Serena Williams to 'move on' from tennis after U.S. Open

American Serena Williams cited her family and age for reasons she decided to step away from tennis. File Photo by Hugo Philpott/UPI
1 of 5 | American Serena Williams cited her family and age for reasons she decided to step away from tennis. File Photo by Hugo Philpott/UPI | License Photo

Aug. 9 (UPI) -- Tennis star Serena Williams plans to "move on from playing" after the 2022 U.S. Open, she announced Tuesday.

Williams, 40, announced her decision in on social media and in an article she wrote for Vogue. She declined to use the term "retirement," which she said doesn't "feel like a modern word." She instead called her decision an "evolution."


"There comes a time in life when we have to decide to move in a different direction," Williams wrote Tuesday on Instagram.

"That time is always hard when you love something so much. My goodness do I enjoy tennis. But now, the countdown has begun. I have to focus on being a mom, my spiritual goals and finally discovering a different, but just exciting Serena. I'm gonna relish these next few weeks."


The 23-time Grand Slam singles champion made her professional debut at age 14 in 1995 and went on to become one of the best tennis players in history. Williams' $94.5 million in career earnings as a player ranks No. 1 in WTA history.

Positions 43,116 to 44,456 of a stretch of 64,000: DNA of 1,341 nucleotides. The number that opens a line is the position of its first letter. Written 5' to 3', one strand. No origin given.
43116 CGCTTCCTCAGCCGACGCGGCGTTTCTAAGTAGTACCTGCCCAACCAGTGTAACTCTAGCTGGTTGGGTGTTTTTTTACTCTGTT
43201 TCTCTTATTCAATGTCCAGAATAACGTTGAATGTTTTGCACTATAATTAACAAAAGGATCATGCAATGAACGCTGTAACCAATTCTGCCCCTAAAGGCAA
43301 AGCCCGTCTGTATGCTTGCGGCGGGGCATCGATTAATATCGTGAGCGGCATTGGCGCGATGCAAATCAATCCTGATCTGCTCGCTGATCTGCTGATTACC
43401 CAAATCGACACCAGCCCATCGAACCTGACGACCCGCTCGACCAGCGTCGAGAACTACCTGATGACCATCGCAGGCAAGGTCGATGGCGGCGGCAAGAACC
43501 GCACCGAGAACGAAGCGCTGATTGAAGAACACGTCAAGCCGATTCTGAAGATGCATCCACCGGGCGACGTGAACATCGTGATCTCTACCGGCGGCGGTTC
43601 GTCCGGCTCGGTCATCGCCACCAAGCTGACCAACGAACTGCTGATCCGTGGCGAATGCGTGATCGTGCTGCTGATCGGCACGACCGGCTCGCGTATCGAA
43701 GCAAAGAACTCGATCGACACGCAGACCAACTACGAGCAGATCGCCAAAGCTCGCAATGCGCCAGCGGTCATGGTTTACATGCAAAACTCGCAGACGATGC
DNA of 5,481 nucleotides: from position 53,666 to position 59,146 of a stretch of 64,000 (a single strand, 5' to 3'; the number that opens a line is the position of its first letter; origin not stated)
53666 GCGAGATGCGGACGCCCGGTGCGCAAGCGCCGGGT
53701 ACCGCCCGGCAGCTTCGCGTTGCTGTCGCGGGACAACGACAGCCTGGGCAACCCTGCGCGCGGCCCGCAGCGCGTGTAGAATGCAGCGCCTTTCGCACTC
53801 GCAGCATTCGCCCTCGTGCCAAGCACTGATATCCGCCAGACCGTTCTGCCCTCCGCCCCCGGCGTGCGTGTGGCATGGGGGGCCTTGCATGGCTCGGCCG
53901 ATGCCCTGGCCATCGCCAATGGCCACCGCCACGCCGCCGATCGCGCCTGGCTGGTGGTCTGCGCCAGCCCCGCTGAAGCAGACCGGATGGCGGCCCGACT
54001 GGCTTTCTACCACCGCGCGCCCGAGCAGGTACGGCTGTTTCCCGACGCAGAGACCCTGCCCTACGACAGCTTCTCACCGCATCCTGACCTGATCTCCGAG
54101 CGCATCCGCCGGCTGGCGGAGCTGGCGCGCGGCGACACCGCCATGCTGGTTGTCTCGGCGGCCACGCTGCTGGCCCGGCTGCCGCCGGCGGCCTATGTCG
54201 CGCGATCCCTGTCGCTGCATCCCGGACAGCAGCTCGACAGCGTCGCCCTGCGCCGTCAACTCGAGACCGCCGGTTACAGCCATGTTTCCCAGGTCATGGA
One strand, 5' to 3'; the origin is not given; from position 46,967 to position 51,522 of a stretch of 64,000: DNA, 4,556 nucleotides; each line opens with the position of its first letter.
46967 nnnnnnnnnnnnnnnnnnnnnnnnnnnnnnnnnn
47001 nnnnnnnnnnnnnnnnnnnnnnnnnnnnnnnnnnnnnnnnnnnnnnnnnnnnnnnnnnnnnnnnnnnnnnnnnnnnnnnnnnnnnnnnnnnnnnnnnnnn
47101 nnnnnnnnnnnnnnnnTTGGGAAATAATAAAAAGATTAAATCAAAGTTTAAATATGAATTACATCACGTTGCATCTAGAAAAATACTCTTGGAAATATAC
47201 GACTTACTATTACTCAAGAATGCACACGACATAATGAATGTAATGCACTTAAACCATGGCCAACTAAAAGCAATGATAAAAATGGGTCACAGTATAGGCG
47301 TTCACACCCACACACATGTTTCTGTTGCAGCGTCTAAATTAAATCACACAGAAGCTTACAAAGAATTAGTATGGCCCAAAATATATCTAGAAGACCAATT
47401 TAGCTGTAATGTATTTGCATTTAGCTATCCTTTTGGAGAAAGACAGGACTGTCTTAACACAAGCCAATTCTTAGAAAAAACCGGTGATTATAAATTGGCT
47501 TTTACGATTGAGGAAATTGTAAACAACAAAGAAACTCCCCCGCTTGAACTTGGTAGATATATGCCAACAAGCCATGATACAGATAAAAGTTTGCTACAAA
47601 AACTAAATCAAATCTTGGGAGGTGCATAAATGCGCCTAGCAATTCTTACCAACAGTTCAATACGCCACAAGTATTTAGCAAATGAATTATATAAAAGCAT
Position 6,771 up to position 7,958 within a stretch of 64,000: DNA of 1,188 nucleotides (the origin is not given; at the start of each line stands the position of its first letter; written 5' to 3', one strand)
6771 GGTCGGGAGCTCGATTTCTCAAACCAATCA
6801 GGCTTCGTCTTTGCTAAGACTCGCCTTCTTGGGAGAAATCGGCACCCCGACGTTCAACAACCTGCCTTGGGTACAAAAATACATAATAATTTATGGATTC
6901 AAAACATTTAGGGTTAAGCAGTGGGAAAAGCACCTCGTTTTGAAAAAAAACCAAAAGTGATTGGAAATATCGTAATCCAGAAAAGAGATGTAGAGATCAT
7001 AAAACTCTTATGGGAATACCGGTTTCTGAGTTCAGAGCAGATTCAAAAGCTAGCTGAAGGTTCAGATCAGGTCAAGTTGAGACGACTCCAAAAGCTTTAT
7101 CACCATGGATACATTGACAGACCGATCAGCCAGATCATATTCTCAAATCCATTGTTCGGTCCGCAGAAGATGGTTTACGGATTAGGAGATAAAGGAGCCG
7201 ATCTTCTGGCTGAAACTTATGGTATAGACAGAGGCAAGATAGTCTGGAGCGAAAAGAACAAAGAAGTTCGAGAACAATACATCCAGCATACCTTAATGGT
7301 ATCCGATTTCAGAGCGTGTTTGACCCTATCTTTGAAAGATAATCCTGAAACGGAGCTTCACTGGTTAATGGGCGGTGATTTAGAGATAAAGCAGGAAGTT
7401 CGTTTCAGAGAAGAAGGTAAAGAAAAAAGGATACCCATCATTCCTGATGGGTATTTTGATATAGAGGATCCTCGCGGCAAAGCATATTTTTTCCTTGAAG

"I've been reluctant to admit that I have to move on from playing tennis," Williams wrote in her article. "It's like a taboo topic. It comes up, and I start to cry. I think the only person I've really gone there with is my therapist."

Williams wrote that she "never wanted to have to choose between tennis and a family." She married Alexis Ohanian in 2017. The couple welcomed daughter Alexis Olympia, 4, that same year. Williams famously won the 2017 Australian Open while two-months pregnant.

"There is no happiness in this topic for me," Williams said. "I know it's not the usual thing to say, but I feel a great deal of pain.

"It's the hardest thing that I could ever imagine. I hate it. I hate that I have to be at this crossroads. I keep saying to myself, I wish it could be easy for me, but it's not. I'm torn: I don't want it to be over, but at the same time I'm ready for what's next."


Williams also wrote about her upbringing. She learned alongside her sister, fellow phenom Venus Williams, under her father Richard Williams. She said she was always driven by "proving people wrong."

"There were so many matches I won because something made me angry or someone counted me out," Williams wrote. "That drove me. I've built a career on channeling anger and negativity and turning it into something good."

Williams, who is one Grand Slam singles title short of tying Margaret Court's record of 24, said she still wants to accomplish that feat.

She mentioned her comebacks from giving birth, playing while breastfeeding and battling depression, but said she "didn't show up the way" that she could or should have in some of her Grand Slam finals.

"But I showed up 23 times, and that's fine," Williams wrote. "Actually it's extraordinary. But these days, if I have to choose between building my tennis résumé and building my family, I choose the latter."

The 2022 U.S. Open will run from Aug. 29 to Sept. 11 in Flushing, N.Y.

Serena Williams' tennis career: a look back

Serena Williams returns the ball to her sister, Venus, during their match at the Lipton Tennis Championship in Key Biscayne, Fla., on March 28, 1998. Venus Williams, defeated her sister 6-1, 4-6, 6-4. Photo by Susan Knowles/UPI | License Photo

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